Wednesday, March 28, 2012

100 years ago today - BC's most lopsided election

On March 28th 1912 Conservative Richard McBride won his fourth majority and won it in what is the most lopsided election in BC history.

The total vote for the Conservatives was 59.65% of the vote, which is the second highest in BC history.  In the 1949 election the Coalition won 61.35%.   In 1912 only 33 of the 42 Conservative candidates faced any opposition.   If they had all faced opposition, the percentage of the vote may have been higher.

I do not know all the history, but for some reason the Liberal party was in disarray.  The Liberals had suffered badly in the 1909 election and already been reduced from 13 seats to 2.  In 1912 the Liberals only managed to field 19 candidates, down from 36 in 1909.   42 was a full slate.

One of the two Liberals elected in 1909, John Jardine, ran as an independent Conservative in 1909

Future Liberal premier John Oliver ran again in Delta and was thumped 71%-29%.   This was a riding he comfortably won in 1900, 1903 and 1907.   He would win it again in ran in 1920.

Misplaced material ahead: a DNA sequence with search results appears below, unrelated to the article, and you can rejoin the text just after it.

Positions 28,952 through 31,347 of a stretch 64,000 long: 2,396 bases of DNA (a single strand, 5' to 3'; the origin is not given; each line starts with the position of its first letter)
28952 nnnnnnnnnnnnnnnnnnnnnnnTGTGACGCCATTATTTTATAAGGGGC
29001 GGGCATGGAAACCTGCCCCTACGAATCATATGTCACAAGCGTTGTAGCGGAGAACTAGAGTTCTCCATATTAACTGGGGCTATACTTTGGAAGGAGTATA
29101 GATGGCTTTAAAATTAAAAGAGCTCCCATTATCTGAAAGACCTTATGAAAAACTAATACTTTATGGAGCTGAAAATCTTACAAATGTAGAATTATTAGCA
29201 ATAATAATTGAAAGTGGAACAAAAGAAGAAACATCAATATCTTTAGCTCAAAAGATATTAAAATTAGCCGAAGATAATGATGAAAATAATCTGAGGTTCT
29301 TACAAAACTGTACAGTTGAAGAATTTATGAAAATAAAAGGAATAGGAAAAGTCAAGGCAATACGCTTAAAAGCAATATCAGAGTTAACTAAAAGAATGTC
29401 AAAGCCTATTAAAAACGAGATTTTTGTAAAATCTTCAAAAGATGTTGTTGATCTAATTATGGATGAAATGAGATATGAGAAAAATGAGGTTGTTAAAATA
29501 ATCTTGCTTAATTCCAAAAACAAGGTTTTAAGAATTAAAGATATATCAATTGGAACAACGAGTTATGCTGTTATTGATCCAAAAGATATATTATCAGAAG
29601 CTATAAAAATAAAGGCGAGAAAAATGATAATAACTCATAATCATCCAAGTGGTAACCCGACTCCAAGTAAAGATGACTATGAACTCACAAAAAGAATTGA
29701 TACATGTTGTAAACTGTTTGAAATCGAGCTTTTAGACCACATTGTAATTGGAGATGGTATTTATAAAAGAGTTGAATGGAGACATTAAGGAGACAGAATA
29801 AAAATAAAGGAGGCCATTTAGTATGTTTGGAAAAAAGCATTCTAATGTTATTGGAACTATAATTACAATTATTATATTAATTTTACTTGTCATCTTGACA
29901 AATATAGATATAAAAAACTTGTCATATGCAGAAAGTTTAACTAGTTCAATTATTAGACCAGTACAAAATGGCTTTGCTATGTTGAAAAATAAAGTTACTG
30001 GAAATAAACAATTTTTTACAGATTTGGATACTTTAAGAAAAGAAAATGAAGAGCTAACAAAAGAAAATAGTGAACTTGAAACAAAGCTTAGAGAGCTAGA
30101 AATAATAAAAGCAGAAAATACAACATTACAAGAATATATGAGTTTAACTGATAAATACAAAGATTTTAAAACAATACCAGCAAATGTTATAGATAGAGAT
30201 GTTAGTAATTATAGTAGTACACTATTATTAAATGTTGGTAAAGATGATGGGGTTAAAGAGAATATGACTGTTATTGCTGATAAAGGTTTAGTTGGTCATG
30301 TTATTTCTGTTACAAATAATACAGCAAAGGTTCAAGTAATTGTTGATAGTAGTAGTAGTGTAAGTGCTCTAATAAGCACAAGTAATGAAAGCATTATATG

I have no idea what happened in 1912 to lead to what was effectively the complete collapse of the Liberal party.  The only other election where a party collapse happened was in 1933 when the Conservatives did not nominate a single candidate even though they had been the government.   There were something like 60 conservative candidates seeking seats in the election in several competing groups.

IN 1912 you even had Harry Wright in Nelson City, a sitting Conservative MLA, run against his own party as an independent Conservative.  Meanwhile HG Parson, two term Conservative MLA and candidate, was challenged and defeated by independent Conservative HE Forster who was backed by the premier.

Fast forward four and half years and the Liberals come back to win the 1916 election with 36 MLAs.
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